My father is also retired and has been for a number of years.  He was able to structure his retirement differently and slowly decreased the amount of time he devoted to his professional practice on a daily/weekly/monthly basis until he was no longer working.  That's kind of what you seem to be considering, and if that's what will work better for you, that's what you should try to do.

Congratulations on reaching this milestone, and good luck.  There's still lots to do.
« Last Edit: July 17, 2011, 7:19:29 PM by michigander » Logged
fiona
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« Reply #2 on: July 21, 2011, 1:40:27 AM »

I know a lot of retired academics who are active teaching classes (we have a no-credit emeritus college). The "students" are anyone over 50, and there are reading assignments but no tests or papers to write.

The teachers get paid about $500 per class, but that's not what it's about.

Teachers and students find these classes intellectually exciting, esp. because they can study (and teach) things they've always wanted to know but never had time for. The history classes are said to be the best, because people who've lived awhile want to figure out what the events of their lifetime meant.

One prof I know is teaching a course about Freud and reading everything about/by him. For the first time, the prof has time to do so.

So that's one suggestion, for using your mind but not stressing.

The Fiona

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questor1
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« Reply #3 on: July 24, 2011, 2:27:32 PM »

I know cold turkey (I don't know what I am going to do but I am out of here -- these faculty are the most fun to talk to) and the tapering off as in teaching a course for adjunct pay or hanging around labs. We have a retired faculty club and also have the adult learning classes that pay $500 -- history, economics, literature, art & religion are all popular. Current faculty teach these as well as retired faculty. One former faculty guy in his 80s was pointed out to me walking across campus. He comes in for free coffee every day.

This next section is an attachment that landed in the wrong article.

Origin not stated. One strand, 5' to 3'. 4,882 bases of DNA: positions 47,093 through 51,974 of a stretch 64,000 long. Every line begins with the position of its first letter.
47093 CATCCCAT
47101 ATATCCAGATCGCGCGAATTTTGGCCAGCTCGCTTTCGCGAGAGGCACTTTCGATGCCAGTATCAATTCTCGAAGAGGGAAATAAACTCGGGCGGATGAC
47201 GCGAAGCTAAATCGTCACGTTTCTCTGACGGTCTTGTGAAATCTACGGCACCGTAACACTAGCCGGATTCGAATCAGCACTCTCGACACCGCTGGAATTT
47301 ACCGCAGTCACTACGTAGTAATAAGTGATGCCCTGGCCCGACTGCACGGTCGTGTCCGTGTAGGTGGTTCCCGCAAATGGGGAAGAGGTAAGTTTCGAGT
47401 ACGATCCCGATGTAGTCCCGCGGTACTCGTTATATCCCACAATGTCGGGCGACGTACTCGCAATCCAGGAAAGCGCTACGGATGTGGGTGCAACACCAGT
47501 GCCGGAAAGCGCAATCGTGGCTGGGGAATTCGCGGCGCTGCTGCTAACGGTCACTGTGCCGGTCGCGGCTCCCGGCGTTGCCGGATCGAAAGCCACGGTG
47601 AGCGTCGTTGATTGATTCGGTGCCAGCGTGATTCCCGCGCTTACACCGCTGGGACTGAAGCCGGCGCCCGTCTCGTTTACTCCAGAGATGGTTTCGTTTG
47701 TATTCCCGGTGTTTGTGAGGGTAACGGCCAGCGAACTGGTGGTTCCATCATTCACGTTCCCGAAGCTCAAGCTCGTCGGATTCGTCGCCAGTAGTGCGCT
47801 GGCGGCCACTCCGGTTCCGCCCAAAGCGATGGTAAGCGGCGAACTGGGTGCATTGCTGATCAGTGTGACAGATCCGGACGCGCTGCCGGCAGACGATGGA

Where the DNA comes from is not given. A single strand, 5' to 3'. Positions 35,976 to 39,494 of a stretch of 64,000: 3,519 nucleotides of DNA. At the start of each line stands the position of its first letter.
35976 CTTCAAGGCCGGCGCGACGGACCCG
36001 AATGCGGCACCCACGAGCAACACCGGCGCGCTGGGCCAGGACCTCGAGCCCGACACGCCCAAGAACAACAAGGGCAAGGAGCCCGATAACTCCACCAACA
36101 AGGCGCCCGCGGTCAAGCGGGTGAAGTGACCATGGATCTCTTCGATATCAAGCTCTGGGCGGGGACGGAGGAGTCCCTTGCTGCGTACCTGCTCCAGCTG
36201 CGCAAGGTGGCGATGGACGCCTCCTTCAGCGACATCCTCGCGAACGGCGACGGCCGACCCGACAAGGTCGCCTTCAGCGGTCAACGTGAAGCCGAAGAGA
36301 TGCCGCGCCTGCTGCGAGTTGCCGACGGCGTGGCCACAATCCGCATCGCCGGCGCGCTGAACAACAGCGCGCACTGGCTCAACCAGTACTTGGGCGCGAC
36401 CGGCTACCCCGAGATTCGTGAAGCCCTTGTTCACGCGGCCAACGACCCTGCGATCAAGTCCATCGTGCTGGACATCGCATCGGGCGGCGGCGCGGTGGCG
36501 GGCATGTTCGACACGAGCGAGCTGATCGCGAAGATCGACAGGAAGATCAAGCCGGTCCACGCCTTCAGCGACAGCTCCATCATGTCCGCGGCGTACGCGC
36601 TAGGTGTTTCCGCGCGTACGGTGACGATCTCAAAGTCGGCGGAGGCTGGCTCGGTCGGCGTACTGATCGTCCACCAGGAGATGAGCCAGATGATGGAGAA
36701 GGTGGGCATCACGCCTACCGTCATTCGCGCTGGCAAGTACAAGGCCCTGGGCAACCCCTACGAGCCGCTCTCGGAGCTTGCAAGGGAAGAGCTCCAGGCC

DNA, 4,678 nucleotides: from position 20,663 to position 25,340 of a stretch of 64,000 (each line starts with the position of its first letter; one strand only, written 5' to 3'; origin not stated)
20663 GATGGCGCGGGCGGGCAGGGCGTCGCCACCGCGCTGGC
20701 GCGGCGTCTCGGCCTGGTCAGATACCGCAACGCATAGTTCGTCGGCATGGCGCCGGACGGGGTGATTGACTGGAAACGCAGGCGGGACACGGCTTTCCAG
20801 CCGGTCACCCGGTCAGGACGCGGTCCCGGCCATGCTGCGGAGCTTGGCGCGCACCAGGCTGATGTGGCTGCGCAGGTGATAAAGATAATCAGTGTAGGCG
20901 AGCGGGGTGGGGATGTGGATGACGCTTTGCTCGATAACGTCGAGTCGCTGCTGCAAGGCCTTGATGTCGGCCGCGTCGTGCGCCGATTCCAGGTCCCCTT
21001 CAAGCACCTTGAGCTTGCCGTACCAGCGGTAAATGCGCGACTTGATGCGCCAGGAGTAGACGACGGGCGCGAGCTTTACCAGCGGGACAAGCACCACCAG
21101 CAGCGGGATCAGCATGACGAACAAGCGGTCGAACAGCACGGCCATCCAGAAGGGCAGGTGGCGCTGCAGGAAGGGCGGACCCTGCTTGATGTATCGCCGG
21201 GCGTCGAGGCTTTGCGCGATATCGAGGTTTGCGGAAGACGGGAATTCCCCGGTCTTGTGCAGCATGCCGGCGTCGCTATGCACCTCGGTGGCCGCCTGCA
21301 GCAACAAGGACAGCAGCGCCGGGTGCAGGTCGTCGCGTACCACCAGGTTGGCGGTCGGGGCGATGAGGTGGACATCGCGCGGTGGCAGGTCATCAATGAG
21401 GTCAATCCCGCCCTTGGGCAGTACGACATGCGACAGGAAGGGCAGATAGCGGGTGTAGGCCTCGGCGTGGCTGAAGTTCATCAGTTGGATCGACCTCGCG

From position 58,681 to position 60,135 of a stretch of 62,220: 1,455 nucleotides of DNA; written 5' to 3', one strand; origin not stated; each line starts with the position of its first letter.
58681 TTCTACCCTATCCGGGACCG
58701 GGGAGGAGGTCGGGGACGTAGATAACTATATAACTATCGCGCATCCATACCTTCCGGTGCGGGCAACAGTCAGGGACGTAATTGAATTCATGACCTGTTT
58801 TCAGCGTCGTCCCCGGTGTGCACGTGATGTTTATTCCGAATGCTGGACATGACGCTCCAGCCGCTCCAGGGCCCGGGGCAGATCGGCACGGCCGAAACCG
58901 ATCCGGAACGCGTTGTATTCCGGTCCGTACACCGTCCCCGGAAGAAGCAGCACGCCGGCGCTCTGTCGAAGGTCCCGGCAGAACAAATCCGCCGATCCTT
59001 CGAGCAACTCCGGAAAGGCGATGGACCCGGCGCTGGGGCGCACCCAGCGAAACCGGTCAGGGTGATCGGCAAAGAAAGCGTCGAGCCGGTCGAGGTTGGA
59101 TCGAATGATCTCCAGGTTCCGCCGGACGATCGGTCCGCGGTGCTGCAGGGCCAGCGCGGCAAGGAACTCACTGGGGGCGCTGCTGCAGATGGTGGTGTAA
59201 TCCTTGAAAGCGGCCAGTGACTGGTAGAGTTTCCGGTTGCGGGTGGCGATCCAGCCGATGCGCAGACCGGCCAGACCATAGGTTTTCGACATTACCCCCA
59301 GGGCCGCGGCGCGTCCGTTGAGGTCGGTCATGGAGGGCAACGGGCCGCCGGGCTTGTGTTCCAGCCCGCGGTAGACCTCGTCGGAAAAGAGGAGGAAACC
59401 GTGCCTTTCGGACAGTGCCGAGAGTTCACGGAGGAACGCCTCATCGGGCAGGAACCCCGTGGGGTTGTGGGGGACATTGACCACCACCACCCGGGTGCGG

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polly_mer
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« Reply #4 on: July 24, 2011, 4:19:53 PM »

I am nowhere near retirement age, but the folks around me appear to go with the taper option.  They now only teach the fun stuff in the time slots that appeal to them.  They also take the opportunity to experiment a bit with their classes.  Juvenal, you mentioned possibly wanting to learn new things.  Well, you can taper into learning new things as well.  Convert just one unit into whatever technology-thingy, new-style-pedagogy tickles your fancy and teach the rest of the class as you have been doing.  Is it worth a couple days or even a week to try something new?  Since you ask if you have to retire to boredom, I'm betting the answer is yes.

Also, being just a year beyond social security may mean that you have twenty or even thirty years left of life.  One of the niftiest biographies I read was about an astronomer who was shoved out of his emeritus position after decades, was offered a position at another place, and moved when in his nineties.  He spent almost ten years in that new position created for a still-somewhat-active guy in the field who needed a new home with a non-full-time workload.
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questor1